The plan indeed does involve a compromise, if not to the Open Source way of thinking then surely to the freedom-emphasizing Free Software philosophy because it calls for adoption of non-free components in order to make GNU/Linux compelling for mass adoption. However, as I originally understood it, this compromise was to be a temporary one. It was to be made because the free replacements of these "essential" non-free parts would not be fully available in time for the 64bit opportunity to be seized, but the opportunity couldn't be missed.

The idea is to do everything we have to do to make GNU/Linux a dominant operating system and then use this prevalent position to influence others to provide us with the rest of what we need, that is, to replace the proprietary components we're using with free ones.

For example, as presenters of the dominant operating system, major GNU/Linux vendors could be able to put an overwhelming pressure on AMD and Nvidia to release the source code of their graphics card drivers as Free Software. While not everyone shares the ethical philosophy behind Free Software, most people, even in the Open Source community, do believe that having a source code and freedom to share and modify it allows for better technical maintainability, adaptability and overall functional efficiency. This would suggest that there would be enough motivation in the community to push for replacements of non-free with free, even after the dominant position has been achieved.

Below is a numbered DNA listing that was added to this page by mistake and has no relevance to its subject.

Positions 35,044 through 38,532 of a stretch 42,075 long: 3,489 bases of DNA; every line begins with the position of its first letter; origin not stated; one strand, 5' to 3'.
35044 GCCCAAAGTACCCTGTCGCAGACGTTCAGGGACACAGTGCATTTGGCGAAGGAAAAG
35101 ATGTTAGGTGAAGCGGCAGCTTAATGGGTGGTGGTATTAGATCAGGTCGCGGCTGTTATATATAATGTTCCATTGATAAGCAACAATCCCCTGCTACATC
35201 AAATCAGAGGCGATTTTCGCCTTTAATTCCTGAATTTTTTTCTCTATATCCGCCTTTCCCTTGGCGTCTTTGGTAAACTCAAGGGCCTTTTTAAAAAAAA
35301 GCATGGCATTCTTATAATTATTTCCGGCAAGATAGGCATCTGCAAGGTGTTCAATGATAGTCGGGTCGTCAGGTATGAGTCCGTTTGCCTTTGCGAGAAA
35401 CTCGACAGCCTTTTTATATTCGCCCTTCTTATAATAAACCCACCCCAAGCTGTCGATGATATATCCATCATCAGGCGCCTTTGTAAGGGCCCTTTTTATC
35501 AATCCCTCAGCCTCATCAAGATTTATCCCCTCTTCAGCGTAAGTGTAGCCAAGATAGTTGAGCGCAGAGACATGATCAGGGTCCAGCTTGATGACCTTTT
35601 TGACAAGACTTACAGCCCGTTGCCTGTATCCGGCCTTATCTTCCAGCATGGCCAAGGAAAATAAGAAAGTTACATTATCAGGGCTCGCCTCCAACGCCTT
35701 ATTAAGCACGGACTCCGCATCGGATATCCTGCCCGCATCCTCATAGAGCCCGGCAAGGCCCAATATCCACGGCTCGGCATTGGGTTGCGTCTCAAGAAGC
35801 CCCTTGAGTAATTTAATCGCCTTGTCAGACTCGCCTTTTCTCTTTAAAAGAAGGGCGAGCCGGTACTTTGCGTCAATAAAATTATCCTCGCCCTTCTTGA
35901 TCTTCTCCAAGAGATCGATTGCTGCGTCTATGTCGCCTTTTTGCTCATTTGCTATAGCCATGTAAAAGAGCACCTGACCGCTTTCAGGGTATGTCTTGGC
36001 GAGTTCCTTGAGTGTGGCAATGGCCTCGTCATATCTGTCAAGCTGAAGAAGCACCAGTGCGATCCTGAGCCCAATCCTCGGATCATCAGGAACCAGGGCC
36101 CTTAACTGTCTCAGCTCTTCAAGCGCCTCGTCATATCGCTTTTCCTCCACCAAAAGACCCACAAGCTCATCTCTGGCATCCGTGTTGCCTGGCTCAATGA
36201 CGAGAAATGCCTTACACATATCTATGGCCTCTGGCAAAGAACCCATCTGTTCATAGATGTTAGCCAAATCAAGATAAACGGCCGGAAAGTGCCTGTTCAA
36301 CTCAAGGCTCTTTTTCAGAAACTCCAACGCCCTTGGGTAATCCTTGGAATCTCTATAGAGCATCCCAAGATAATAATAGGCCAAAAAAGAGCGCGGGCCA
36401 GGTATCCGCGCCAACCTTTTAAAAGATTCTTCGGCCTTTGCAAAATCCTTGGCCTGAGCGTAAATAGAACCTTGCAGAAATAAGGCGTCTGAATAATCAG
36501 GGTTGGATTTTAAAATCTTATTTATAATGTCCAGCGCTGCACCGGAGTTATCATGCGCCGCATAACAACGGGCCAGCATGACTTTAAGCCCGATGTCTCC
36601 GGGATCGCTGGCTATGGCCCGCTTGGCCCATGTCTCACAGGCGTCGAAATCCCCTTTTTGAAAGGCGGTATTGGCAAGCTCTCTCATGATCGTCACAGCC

However, in order for this plan to work, it doesn't appear essential to adopt proprietary software for things for which fully capable free alternatives already do exist. Doing this would mean compromising more than we have to and quite probably risking getting too comfortable with running proprietary software on our systems to want to change this later on.

World Domination of what exactly?

In fact, when you look at what will be, there is a possibility of a whole new proprietary software market being created within the GNU/Linux field, thanks to Linspire and alone. When asked about how will Linspire financially benefit from, CEO of Linspire Kevin Carmony responded: